You should also consult with the team owners and members to determine whether some Teams may be redundant by presenting them with the Team you’ve flagged as a potential duplicate.
While reviewing your Microsoft Teams names, you may find that a lot of Teams have conspicuous names, like “Test”, “Pants”, or even “I’ve made a mistake” (believe us, we’ve actually seen tenants with Teams names like these!). With a name like “Test,” it is fairly safe to assume that the Team is no longer in use, or maybe ripe for archival or deletion. But how do you find these Teams in bulk without having to go through the entire list of Teams one by one?
If a Team only had the General channel, it is likely that it is either being underutilized, needs improvement, or does not support effective communication, so it could easily be consolidated with another Team or archived/deleted altogether.
Is there a way to find all Teams with only the General channel in bulk? There sure is! Follow these simple steps:
By reviewing these indicators and using the information gathered from your audit, you should be able to identify which Microsoft Teams may be outdated, abandoned, or no longer needed. You can then take steps to begin Microsoft Teams cleanup and general Teams organization.
All of these steps sound like a lot of work. Depending on the size of your organization, how many Teams are being created and decommissioned on a regular basis, who can create new Teams, and whether you have any Teams lifecycle management, or governance policies in place which enforce Teams creation, naming, structure, archival and renewal, you may need to complete these steps on a monthly basis to keep your tenant clean and organized.
So, naturally, you may ask if there is an easier way.
Apart from using Microsoft Graph API and building custom scripts or applications that will help you automate the audit process, or using Power BI to create custom dashboards and reports, which will require a lot of people hours, there is a simple way to not only identify Teams that are ready to be decommissioned, but also automatically engage content owners to backup content, request renewal of a team and, eventually, schedule Microsoft Teams archiving or deletion.
What’s more, you can leverage powerful Teams and SharePoint governance controls to avoid sprawl from ever occurring in the future.
So what is this magical way?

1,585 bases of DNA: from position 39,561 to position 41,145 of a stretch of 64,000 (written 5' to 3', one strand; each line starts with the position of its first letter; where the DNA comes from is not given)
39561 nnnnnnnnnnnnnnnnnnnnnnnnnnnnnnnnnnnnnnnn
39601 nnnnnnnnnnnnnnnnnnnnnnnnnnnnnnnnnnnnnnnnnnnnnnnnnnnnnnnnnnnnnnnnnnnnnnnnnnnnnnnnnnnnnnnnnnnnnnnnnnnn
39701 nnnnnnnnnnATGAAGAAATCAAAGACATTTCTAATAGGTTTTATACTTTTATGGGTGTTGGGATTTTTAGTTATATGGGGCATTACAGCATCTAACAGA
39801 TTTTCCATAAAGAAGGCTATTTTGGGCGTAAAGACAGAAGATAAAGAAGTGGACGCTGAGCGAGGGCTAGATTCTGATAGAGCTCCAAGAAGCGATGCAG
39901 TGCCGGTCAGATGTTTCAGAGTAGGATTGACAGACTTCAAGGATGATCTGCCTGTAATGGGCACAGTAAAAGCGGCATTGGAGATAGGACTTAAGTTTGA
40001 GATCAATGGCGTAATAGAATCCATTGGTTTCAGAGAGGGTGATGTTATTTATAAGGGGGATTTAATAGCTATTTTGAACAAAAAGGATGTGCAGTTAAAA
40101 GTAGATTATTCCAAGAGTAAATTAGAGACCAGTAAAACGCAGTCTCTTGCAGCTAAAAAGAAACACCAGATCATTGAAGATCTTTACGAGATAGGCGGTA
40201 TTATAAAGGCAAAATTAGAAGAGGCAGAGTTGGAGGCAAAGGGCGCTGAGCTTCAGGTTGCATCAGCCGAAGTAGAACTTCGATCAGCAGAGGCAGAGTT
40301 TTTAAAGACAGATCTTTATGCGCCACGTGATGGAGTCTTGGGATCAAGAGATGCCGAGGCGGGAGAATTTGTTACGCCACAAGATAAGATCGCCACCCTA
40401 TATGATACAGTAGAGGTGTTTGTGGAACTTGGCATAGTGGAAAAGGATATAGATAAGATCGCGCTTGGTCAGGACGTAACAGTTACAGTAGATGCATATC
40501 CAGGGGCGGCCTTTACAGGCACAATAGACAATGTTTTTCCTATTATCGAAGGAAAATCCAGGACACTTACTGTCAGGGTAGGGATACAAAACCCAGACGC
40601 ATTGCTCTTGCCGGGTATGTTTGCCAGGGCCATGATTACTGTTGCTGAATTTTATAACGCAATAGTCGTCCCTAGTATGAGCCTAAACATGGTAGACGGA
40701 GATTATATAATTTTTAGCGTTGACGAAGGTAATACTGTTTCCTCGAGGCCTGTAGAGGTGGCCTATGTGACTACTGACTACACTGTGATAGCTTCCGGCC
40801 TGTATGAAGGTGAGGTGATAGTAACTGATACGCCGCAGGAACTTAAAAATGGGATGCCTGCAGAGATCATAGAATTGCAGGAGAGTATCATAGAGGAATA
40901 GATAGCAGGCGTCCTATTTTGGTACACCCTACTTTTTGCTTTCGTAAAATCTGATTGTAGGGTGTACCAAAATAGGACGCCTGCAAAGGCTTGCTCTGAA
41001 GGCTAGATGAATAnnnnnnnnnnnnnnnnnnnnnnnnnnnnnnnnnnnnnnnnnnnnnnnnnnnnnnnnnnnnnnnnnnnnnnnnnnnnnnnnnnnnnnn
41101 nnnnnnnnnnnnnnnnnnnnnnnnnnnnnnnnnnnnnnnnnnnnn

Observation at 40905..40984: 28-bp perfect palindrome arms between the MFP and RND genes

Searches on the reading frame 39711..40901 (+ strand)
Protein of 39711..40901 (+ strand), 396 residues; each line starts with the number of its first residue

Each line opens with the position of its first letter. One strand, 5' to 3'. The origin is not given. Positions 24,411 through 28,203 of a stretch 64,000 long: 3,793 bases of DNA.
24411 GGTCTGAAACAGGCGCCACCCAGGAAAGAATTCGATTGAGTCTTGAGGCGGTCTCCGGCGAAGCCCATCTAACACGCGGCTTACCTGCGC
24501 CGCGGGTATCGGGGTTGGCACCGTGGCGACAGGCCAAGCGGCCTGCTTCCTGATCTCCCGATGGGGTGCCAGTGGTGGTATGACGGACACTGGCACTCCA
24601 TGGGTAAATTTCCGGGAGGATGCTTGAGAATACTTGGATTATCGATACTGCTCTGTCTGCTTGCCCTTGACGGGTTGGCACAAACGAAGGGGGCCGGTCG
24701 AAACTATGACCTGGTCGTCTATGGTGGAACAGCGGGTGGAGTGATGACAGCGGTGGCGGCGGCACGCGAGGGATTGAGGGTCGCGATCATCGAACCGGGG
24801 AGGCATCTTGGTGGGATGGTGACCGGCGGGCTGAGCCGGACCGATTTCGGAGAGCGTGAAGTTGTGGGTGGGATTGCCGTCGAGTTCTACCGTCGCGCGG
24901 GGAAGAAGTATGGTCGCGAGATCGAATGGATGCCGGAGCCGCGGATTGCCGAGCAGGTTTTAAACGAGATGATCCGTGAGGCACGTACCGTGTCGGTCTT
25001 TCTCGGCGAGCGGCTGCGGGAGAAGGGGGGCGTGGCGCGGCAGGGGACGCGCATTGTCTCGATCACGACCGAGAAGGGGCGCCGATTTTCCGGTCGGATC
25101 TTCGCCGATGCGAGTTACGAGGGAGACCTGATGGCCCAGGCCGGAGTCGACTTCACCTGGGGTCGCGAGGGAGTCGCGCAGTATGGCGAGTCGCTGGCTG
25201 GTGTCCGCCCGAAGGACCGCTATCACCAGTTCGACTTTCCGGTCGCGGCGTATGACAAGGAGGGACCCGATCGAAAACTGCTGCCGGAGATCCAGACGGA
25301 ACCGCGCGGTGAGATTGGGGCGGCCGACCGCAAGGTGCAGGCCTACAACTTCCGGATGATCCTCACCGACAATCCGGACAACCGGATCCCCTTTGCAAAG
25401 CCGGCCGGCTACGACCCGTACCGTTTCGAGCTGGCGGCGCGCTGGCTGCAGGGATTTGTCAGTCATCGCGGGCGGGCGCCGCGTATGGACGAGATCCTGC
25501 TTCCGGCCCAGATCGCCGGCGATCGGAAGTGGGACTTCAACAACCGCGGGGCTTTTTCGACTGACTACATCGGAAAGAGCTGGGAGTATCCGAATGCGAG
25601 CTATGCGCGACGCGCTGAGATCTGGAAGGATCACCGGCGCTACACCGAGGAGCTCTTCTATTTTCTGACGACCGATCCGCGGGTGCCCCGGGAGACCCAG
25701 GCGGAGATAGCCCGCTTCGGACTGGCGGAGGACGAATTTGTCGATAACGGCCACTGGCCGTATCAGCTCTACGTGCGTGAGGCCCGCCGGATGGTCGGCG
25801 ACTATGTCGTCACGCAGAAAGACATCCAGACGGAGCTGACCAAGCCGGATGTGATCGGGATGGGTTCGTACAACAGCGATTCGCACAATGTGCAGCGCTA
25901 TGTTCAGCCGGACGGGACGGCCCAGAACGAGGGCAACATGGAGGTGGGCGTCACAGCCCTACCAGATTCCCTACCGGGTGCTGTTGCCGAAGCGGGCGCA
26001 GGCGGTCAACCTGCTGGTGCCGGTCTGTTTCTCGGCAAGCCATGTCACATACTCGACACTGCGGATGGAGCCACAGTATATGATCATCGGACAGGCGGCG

Orchestry is a powerful Microsoft 365 governance and adoption platform, which goes into action from the moment you install it in your tenant (did we mention installation takes only 10 minutes?).
Within hours of installation, you will see compelling information about Teams and SharePoint sites within your tenant.
This includes information like:
You can then take a deep dive into the SharePoint sites and Teams details to see which ones are active and inactive, and see the exact number of days of inactivity.
By using powerful filters, you can quickly access lists of public or private SharePoint team and Communication sites and Microsoft Teams that are active, inactive, archived, renewed, or pending approval, have specific members or owners, and more (for example if you are trying to find all Teams who are owned by a member of the organization who will soon be retiring).
Once you’ve identified Teams and sites that are ripe for archival, you can being Teams and SharePoint cleanup. Start by easily creating archival and renewal policies and applying them to workspaces in bulk. These policies will automatically engage Teams and SharePoint Online site owners by notifying them of the looming archival and offering them the option to either request renewal of the workspace or prompt them to back up the content, as the workspace will soon be deleted or archived.
With these powerful features, Orchestry users clean up on average 75% of their unused Teams in the first 14 days of using the app.
We’ve put together a comprehensive blog that shows how you can not only clean up your Microsoft Teams and SharePoint sprawl but also prevent future sprawl. If you’ve performed a Microsoft Teams audit in the past and are concerned that your tenant may be suffering from a sprawl, have a read to see how Orchestry can save you endless hours on future audits, cleanups, and day-to-day administration and governance of your environment.